• Disaggregated tabular rollforwards of the ending balances of the reporting period prior to the transition date to the opening balances at the date of transition for selected insurance-related carrying amounts (e.g., future policyholder benefits, MRBs, DAC, additional liabilities for annuitization, death, or other insurance benefits). The level of disaggregation is required to be consistent with the disaggregated rollforwards required for annual and interim reporting periods.
  • Qualitative and quantitative information about transition adjustments related to retained earnings, accumulated other comprehensive income, premium deficiencies, and other transition adjustments.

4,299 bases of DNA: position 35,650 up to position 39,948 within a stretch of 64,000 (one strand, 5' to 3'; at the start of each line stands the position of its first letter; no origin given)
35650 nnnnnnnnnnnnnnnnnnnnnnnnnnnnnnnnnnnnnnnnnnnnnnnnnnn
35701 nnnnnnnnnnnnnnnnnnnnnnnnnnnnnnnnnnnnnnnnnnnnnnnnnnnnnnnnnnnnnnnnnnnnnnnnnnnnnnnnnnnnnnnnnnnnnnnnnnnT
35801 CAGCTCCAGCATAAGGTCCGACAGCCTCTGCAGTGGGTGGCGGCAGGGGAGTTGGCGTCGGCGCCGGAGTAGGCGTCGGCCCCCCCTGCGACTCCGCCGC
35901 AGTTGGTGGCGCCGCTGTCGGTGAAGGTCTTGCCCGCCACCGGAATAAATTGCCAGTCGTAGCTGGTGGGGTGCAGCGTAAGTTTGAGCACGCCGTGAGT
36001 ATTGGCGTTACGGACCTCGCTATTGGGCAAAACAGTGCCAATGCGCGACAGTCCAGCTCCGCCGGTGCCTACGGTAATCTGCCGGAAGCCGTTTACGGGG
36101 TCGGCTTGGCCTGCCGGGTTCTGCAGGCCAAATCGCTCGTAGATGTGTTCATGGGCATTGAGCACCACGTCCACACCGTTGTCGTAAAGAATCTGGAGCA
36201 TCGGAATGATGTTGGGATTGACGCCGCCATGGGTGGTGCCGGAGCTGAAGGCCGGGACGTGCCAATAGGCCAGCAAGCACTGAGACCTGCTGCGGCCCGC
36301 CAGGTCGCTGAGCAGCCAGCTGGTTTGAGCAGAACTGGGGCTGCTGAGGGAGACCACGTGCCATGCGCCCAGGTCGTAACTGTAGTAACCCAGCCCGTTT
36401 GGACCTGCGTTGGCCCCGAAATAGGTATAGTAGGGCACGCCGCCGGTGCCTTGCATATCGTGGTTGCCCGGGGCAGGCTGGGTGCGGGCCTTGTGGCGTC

If a reporting entity meets the criteria outlined in ASC 944-40-65-2(e) and elects to adopt the ASU for the liability for future policy benefits and DAC (and balances amortized on a basis consistent with DAC) on a retrospective basis for certain contract issue years and a modified retrospective basis for earlier contract issue years, the disaggregated rollforwards of the transition adjustments must be further disaggregated between the effects of retrospective application and modified retrospective application.
Figure IG 10-10 outlines the potential transition adjustments to be recorded and disclosed upon the adoption of the ASU under both the modified retrospective and retrospective transition methods assuming a January 1, 2020 transition date.
Figure IG 10-10
Schedule of potential transition adjustments that may be required to be disclosed in a disaggregated tabular rollforward.